Afghanistan: A Cultural and Political History

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Overview

"This fascinating survey of Afghanistan is an excellent book for those wanting to go beyond headlines. Written by an expert, with the stylistic flair to be savored by the nonexpert, Afghanistan also has judgments worthy of scholarly reflection. Barfield has captured political, social, and cultural insights of extraordinary importance to the policy arguments of today and tomorrow. Deploying diplomats, soldiers, and aid workers in particular should pay attention."--Ronald E. Neumann, U.S. ambassador to Afghanistan, 2005-2007

"Barfield's book will become the single best source on Afghan history and politics virtually overnight. His deep knowledge of Afghanistan enables him to range widely and knit together a very coherent narrative with a conceptual clarity that is pretty rare. A great deal of learning is evident here, but Barfield wears it lightly."--James C. Scott, author of Seeing Like a State

"Barfield's book is an excellent general introduction to the country and will be a source of wider debate within and beyond the scholarly community. I am not aware of a history of this kind that explores governance and state legitimacy as its organizing themes."--Magnus Marsden, author of Living Islam: Muslim Religious Experience in Pakistan's North-West Frontier

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Editorial Reviews

Foreign Affairs
Barfield, an anthropologist and old Afghanistan hand, has written a history of Afghanistan that weaves in geography, economics, and culture (think tribes, rural-urban dichotomies, value systems) while maintaining a focus throughout on Afghan rulers' relations with their own people and the outside world. [The book] is lightened by many breaks in the narrative to address broad themes or make intriguing comparisons, such as likening patrimonial Afghanistan to medieval Europe.
Montreal Gazette
Barfield shows how Afghan notions of political legitimacy and social organization are eerily timeless. . . . This book may change the way you think about Afghanistan.
— Brian Kappler
Maui News
Impressive. . . . Barfield traces much of what Afghanistan is about to its geography and to developments from thousands of years ago, but he also asserts that the decade of Russian occupation changed Afghanistan permanently.
— Harry Eagar
Foreign Policy
This book is an authoritative and well-written summary of what we might call the majority view. There is a streak in this book, however, of more radical thinking. . . . It leads him near the end of the book to some startling predictions for Afghanistan's possible futures.
— Gerard Russell
Saudi Gazette
A brilliant book to educate all of us about a country we should know and appreciate. . . . Thomas Barfield's book on Afghanistan is likely to become the first source that serious students turn to as a guide to this complicated country. His comprehensive portrait of Afghanistan is a stunning achievement.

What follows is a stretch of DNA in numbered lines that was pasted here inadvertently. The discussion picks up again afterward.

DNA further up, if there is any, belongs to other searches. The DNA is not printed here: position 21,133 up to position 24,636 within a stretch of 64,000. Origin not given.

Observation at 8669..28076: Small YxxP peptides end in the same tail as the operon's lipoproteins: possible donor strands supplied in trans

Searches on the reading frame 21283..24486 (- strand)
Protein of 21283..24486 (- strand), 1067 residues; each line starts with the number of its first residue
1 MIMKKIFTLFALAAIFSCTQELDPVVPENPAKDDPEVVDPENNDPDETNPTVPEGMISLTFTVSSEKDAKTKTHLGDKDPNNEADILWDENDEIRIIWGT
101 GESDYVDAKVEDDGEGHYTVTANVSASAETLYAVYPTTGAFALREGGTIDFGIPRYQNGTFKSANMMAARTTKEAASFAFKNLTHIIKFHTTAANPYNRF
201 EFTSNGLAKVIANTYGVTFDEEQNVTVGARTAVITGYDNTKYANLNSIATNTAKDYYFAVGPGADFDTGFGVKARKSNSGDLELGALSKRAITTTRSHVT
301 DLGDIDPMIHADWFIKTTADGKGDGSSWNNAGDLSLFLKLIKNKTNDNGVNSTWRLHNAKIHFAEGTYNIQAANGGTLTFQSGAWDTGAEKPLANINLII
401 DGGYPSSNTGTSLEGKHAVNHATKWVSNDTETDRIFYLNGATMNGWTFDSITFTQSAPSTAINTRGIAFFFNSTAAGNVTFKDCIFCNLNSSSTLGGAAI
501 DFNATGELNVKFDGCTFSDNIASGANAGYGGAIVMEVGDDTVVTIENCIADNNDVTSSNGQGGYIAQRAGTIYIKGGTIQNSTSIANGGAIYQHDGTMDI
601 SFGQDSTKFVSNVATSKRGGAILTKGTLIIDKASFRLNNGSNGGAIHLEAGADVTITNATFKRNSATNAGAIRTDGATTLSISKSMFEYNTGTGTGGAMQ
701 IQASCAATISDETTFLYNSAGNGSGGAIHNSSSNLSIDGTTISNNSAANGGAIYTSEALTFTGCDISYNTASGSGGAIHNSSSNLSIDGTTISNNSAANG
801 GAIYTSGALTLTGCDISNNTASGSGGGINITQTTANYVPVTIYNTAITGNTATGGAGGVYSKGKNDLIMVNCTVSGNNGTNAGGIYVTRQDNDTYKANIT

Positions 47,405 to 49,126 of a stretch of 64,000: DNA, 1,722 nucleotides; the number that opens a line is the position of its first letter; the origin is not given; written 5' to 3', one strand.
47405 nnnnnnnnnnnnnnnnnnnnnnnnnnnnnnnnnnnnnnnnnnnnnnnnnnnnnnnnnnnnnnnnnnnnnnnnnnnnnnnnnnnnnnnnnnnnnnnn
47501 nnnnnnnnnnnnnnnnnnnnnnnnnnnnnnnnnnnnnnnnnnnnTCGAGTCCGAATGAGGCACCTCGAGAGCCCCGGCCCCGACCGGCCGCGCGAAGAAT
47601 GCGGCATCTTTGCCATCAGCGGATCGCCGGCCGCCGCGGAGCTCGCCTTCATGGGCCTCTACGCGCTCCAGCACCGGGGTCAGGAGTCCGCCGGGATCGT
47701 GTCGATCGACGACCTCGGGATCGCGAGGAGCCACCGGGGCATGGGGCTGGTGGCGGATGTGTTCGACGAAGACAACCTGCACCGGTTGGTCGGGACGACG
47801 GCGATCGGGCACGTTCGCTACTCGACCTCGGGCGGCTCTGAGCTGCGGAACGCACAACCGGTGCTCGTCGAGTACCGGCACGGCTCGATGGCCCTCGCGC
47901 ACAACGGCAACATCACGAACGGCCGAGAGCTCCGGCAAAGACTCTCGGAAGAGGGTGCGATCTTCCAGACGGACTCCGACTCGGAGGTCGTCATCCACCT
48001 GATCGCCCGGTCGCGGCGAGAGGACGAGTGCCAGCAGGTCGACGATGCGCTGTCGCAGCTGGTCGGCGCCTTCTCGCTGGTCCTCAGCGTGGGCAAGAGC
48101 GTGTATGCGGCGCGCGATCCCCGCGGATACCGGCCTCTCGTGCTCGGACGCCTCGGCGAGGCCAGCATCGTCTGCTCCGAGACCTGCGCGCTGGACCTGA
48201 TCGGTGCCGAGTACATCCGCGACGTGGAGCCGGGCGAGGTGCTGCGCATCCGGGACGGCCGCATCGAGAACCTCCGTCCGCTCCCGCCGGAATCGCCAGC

— Joseph Richard Preville
Foreign Policy
This book is an authoritative and well-written summary of what we might call the majority view. There is a streak in this book, however, of more radical thinking. . . . It leads him near the end of the book to some startling predictions for Afghanistan's possible futures.
— Gerard Russell
Saudi Gazette
A brilliant book to educate all of us about a country we should know and appreciate. . . . Thomas Barfield's book on Afghanistan is likely to become the first source that serious students turn to as a guide to this complicated country. His comprehensive portrait of Afghanistan is a stunning achievement.
— Joseph Richard Preville
Montreal Gazette
Barfield shows how Afghan notions of political legitimacy and social organization are eerily timeless. . . . This book may change the way you think about Afghanistan.
— Brian Kappler
Maui News
Impressive. . . . Barfield traces much of what Afghanistan is about to its geography and to developments from thousands of years ago, but he also asserts that the decade of Russian occupation changed Afghanistan permanently.
— Harry Eagar
Foreign Affairs
Barfield, an anthropologist and old Afghanistan hand, has written a history of Afghanistan that weaves in geography, economics, and culture (think tribes, rural-urban dichotomies, value systems) while maintaining a focus throughout on Afghan rulers' relations with their own people and the outside world. [The book] is lightened by many breaks in the narrative to address broad themes or make intriguing comparisons, such as likening patrimonial Afghanistan to medieval Europe.
New York Review of Books
[I]mpressive.
— Christopher de Bellaigue
Washington Times
Thomas Barfield's new book offers a remedy for Americans' pervasive ignorance of Afghanistan. . . . Afghanistan: A Cultural and Political History is an invaluable book. Mr. Barfield does not give the United States a way out of Afghanistan, but he does provide the context necessary for good policymaking.
— Doug Bandow
Daily Star
In this riveting study, Barfield does a splendid job of informing us why Afghanistan is the way it has always been.
BusinessWorld